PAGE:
We are at that time of year when everyone has their doctor's appointments. Jamie and Clare both have follow-ups with the endocrinologist in the near future (Jamie's is tomorrow with blood work... yuck), all four kids have their pediatric visits (annual physicals for the older three and Violet's 15 months well-baby visit), and Clare had her work-up with the new cardiologist a couple weeks ago (more about that in a moment). Other than Violet (who is healthy, walking, babbling, doing everything she should be doing and nothing she shouldn't!), I have a list for each child of what I want to discuss. Jamie's headaches have gotten out-of-control again. He has had a headache or migraine every day for almost a week now. His migraine medication does not always work, and I feel like every morning he needs Tylenol to even get out of bed. His allergies seem to be under control now that he is on allergy shots, so I can't blame it on that. Sometimes I feel that his week is too stressful between school all day, homework, school projects, and soccer, but it is still not normal for a 7-year old to complain of a headache on a daily basis and end up vomiting fairly frequently. I am ready to sit down with the pediatrician next week and figure out where to go from here. I think that Simon is starting to develop allergies as well. He had eczema as a baby like Jamie did, and there is a link between having eczema and developing seasonal allergies. (Shawn, too, has battled eczema and has allergies.) Neither Clare nor I have ever had eczema and we are not affected by allergies. Thankfully, Violet has never had eczema either, so hopefully the girls are out of the woods when it comes to seasonal allergies! Ever since the tree allergens have started full-force (and where we live is on a high level right now), Simon has started with the runny nose, congestion, and shiner eyes. I am giving him a small daily dose of Zyrtec, but can't help but wonder if we're just going down the same road as we did with Jamie. Jamie did not have his allergy testing until age 5, and I don't know if they can test Simon sooner.
I took Clare down to Boston Children's Hospital two weeks ago for another echo, EKG, and to meet the new cardiologist. It was a 9-hour trip (3 hours of lovely Boston traffic and 6 hours of hospital time), but worth every minute for the hour we spent with Dr. S. Dr. S is a highly-recommended pediatric cardiologist who specializes in cardiac defects associated with genetic disorders and Williams syndrome in particular. The excellent news is that Clare's echo and EKG confirmed what her NH cardiologist had told us. Her main pulmonary arteries have grown a tiny bit and her gradient measurements where her stents are placed are minimal, between 10-18 mmHg. (To compare, when Clare was very sick as a baby, her PA gradients were in the 60s). Clare's aorta still looks fabulous with a pressure gradient of almost zero (pre-surgery, Clare's aortic gradient was 125 mmHg - this means that if Clare's systolic blood pressure reading was 100, the actual systolic pressure going across her aorta would have been 225 - you do the math, not so good!). This just illustrates how "healthy" Clare's heart is now compared to where we were five years ago. Clare's only real problem right now is that her distal pulmonary arteries are hard to see on an echo and measure, and those little arteries are still small and narrow. The only way (other than a cath) for the cardiologist to get an idea of how those pulmonary branches are doing is through a lung scan and measuring her right ventricular pressures. Her last lung scan in October was excellent (which means the blood flow to each lung is fairly even) and, at this appointment, her RV pressures were less than 2/3 systemic. They are creeping up again, since in April 2009, the pressures were less than 1/2 systemic, but for now, they are still at an acceptable level. So, in regards to Clare's pulmonary stenosis, we are going to follow up with Dr. S in nine months for another echo, EKG and lung scan. In the meantime, Clare is still off her blood pressure medication and her readings remain borderline. Dr. S went into a very long, very thorough explanation of why sometimes a person may need a high blood pressure to ensure proper blood circulation throughout their body (an explanation which made a lot of sense to me and one that I had never heard before - this is why we switched cardiologists!). There is a slight possibility that Clare could have renal stenosis (narrowing in the arteries leading into her kidneys), so the next step is to have a renal ultrasound in a couple months. In the meantime, we will continue her off her blood pressure medication and continue to have the school nurse take measurements once a week and then fax the measurements to Dr. S. So there is your medical lesson for the day. Whew!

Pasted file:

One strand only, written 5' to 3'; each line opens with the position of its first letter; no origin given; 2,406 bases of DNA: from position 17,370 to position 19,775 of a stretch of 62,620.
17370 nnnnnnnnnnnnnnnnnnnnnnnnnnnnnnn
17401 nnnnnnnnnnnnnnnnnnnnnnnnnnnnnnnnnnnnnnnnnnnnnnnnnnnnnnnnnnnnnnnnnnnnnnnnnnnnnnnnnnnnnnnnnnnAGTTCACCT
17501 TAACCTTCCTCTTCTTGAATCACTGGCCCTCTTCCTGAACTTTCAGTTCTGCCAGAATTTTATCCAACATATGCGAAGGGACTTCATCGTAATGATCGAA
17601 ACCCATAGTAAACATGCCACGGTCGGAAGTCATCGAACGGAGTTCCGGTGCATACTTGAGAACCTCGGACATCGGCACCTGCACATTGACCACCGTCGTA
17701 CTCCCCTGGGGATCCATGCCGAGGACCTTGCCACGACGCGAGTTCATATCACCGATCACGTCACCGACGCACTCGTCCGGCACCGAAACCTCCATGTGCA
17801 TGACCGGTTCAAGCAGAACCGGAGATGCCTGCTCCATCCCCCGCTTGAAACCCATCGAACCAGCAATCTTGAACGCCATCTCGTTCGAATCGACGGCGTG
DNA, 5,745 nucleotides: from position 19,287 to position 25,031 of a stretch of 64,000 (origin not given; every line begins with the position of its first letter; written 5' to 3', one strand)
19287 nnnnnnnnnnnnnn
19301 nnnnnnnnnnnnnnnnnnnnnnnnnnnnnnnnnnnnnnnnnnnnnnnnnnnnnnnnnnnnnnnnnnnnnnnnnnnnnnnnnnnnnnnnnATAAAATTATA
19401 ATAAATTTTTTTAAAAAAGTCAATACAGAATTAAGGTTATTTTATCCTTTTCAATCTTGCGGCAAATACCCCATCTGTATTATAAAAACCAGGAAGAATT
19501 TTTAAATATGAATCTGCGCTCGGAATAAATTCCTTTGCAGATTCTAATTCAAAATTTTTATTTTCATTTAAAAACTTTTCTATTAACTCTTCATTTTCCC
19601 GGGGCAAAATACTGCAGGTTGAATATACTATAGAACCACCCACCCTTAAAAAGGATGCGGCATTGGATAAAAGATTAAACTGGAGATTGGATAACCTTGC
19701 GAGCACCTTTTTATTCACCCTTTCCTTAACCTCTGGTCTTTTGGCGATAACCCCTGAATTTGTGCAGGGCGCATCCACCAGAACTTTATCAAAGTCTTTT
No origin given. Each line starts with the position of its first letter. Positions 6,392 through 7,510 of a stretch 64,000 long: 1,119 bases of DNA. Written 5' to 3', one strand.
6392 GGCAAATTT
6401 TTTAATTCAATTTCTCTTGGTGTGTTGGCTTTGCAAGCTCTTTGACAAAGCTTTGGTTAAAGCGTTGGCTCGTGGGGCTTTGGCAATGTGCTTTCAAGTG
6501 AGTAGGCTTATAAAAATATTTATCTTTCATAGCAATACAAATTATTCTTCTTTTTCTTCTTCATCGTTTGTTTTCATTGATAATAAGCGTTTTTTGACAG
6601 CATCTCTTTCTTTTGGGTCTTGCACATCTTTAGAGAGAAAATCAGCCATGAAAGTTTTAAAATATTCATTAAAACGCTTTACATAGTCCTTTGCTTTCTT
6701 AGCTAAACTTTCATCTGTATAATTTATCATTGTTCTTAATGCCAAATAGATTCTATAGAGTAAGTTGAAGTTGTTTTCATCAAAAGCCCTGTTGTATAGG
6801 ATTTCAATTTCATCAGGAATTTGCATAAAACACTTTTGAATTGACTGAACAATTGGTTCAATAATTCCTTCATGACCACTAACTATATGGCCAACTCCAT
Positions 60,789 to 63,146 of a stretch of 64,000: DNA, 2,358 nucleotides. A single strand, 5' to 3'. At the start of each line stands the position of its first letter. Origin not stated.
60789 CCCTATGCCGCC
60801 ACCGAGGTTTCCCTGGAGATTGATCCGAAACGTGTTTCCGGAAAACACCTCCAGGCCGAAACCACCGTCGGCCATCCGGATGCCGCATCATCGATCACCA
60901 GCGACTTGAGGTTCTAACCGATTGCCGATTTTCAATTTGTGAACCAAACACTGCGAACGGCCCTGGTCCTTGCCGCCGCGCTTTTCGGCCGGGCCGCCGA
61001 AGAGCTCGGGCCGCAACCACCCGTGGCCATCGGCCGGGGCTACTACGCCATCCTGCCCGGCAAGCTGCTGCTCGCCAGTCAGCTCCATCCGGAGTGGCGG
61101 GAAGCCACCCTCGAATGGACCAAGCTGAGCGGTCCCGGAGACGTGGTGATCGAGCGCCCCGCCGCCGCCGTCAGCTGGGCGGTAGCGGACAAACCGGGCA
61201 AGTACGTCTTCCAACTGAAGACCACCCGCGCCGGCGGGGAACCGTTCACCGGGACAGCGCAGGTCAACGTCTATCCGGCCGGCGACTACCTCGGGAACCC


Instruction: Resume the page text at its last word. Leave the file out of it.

Wednesday, April 07, 2010
We are stagnant during the winter - maintaining some semblance of preserving our sanity while surviving the cold, snow, wind, flu, colds, and stomach viruses. But now that spring is around the corner, there is lots of change in store for us.